Can't attach NAT gateway to a subnet that contains a virtual machine NIC in a failed state
When associating a NAT gateway to a subnet that contains a virtual machine network interface (NIC) in a failed state, you'll receive an error message indicating that this action can't be performed. You must first resolve the VM NIC failed state before you can attach a NAT gateway to the subnet.
To get your virtual machine NIC out of a failed state, you can use one of the two following methods.
Use PowerShell to get your virtual machine NIC out of a failed state
Determine the provisioning state of your NICs using the Get-AzNetworkInterface PowerShell command and setting the value of the "provisioningState" to "Succeeded".
Perform GET/SET PowerShell commands on the network interface to update the provisioning state.
Check the results of this operation by checking the provisioning state of your NICs again (follow commands from step 1).
Use Azure Resource Explorer to get your virtual machine NIC out of a failed state
Go to Azure Resource Explorer (recommended to use Microsoft Edge browser)
Expand Subscriptions (takes a few seconds for it to appear on the left)
Expand your subscription that contains the VM NIC in the failed state
Expand the correct resource group that contains the VM NIC in the failed state
Select on the NIC that is in the failed provisioning state
Select the Read/Write button at the top
Select the green GET button
Select the blue EDIT button
Select the green PUT button
Select Read Only button at the top
The VM NIC should now be in a succeeded provisioning state, you can close your browser
Add or remove public IP addresses
Can't exceed 16 public IP addresses on NAT gateway
NAT gateway can't be associated with more than 16 public IP addresses. You can use any combination of public IP addresses and prefixes with NAT gateway up to a total of 16 IP addresses. To add or remove a public IP, see add or remove a public IP address.
The following IP prefix sizes can be used with NAT gateway:
/28 (sixteen addresses)
/29 (eight addresses)
/30 (four addresses)
/31 (two addresses)
NAT gateway supports IPv4 UDP and TCP protocols. NAT gateway can't be associated to an IPv6 Public IP address or IPv6 Public IP Prefix. NAT gateway can be deployed on a dual stack subnet, but will still only use IPv4 Public IP addresses for directing outbound traffic. Deploy NAT gateway on a dual stack subnet when you need IPv6 resources to exist in the same subnet as IPv4 resources. See Configure dual stack outbound connectivity with NAT gateway and public Load balancer to learn how to provide IPv4 and IPv6 outbound connectivity from your dual stack subnet.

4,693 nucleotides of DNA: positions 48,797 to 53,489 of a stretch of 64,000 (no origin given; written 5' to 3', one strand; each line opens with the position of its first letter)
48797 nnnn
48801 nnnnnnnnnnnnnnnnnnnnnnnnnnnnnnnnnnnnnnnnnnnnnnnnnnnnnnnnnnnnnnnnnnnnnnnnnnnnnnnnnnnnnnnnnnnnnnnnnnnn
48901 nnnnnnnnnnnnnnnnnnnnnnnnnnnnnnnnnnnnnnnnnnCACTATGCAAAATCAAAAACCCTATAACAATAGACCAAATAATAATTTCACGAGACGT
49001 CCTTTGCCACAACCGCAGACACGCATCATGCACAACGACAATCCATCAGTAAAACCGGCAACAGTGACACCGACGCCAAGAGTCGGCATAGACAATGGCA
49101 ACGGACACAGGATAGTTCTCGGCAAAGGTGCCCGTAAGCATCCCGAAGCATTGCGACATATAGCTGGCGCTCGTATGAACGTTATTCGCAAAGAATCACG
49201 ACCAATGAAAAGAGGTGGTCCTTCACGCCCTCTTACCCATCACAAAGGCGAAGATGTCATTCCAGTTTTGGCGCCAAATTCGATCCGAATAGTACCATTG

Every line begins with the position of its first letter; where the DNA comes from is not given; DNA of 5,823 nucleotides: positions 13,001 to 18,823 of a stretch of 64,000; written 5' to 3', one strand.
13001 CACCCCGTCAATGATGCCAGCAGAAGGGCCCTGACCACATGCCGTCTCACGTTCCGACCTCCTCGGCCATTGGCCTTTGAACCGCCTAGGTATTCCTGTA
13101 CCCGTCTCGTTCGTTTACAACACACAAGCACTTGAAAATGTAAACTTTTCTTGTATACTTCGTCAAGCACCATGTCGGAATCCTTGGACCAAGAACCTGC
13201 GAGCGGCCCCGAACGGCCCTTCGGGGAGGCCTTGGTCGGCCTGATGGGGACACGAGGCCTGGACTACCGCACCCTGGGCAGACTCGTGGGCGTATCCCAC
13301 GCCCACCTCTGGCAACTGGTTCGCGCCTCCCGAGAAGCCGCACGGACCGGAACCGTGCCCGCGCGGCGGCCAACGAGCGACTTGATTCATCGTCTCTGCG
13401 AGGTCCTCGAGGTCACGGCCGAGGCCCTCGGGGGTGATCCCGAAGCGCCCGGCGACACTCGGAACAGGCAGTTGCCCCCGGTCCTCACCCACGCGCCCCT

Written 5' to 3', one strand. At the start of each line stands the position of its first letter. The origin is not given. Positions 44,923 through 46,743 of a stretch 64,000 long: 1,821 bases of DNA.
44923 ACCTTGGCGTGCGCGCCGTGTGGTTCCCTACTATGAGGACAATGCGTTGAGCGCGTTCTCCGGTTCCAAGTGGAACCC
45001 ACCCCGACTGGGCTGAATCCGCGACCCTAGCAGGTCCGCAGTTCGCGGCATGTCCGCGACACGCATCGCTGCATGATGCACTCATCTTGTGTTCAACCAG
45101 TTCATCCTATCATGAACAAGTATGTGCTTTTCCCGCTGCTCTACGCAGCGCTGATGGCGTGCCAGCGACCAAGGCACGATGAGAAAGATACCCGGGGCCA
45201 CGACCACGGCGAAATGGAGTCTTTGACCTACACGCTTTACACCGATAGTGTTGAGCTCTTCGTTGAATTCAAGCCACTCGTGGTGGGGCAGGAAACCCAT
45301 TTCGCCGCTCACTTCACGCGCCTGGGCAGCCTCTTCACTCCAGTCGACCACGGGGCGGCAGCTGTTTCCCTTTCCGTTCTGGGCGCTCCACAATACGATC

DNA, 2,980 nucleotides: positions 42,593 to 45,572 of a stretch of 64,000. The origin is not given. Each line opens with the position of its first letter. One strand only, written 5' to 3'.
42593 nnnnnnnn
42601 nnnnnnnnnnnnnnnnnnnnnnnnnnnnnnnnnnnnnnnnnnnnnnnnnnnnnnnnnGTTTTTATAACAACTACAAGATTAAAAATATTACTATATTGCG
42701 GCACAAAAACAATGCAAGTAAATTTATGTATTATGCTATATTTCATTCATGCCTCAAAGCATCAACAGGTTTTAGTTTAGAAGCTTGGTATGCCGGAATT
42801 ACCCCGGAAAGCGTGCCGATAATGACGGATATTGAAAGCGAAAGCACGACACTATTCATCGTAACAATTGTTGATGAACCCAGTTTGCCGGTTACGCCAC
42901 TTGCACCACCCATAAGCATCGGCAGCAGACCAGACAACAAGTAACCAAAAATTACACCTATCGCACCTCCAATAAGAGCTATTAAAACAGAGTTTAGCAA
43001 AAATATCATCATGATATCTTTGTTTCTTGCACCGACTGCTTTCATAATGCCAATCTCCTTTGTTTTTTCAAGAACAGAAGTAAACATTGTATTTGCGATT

Can't use basic SKU public IPs with NAT gateway
NAT gateway is a standard SKU resource and can't be used with basic SKU resources, including basic public IP addresses. You can upgrade your basic SKU public IP address in order to use with your NAT gateway using the following guidance: Upgrade a public IP address
Can't mismatch zones of public IP addresses and NAT gateway
NAT gateway is a zonal resource and can either be designated to a specific zone or to ‘no zone’. When NAT gateway is placed in ‘no zone’, Azure places the NAT gateway into a zone for you, but you don't have visibility into which zone the NAT gateway is located.
NAT gateway can be used with public IP addresses designated to a specific zone, no zone, all zones (zone-redundant) depending on its own availability zone configuration. Follow guidance below:
|NAT gateway availability zone designation||Public IP address / prefix designation that can be used|
|No zone||Zone-redundant, No zone, or Zonal (the public IP zone designation can be any zone within a region in order to work with a no zone NAT gateway)|
|Designated to a specific zone||The public IP address zone must match the zone of the NAT gateway|
If you need to know the zone that your NAT gateway resides in, make sure to designate it to a specific availability zone.
We're always looking to improve the experience of our customers. If you're experiencing issues with NAT gateway that aren't listed or resolved by this article, submit feedback through GitHub via the bottom of this page. We'll address your feedback as soon as possible.
To learn more about NAT gateway, see: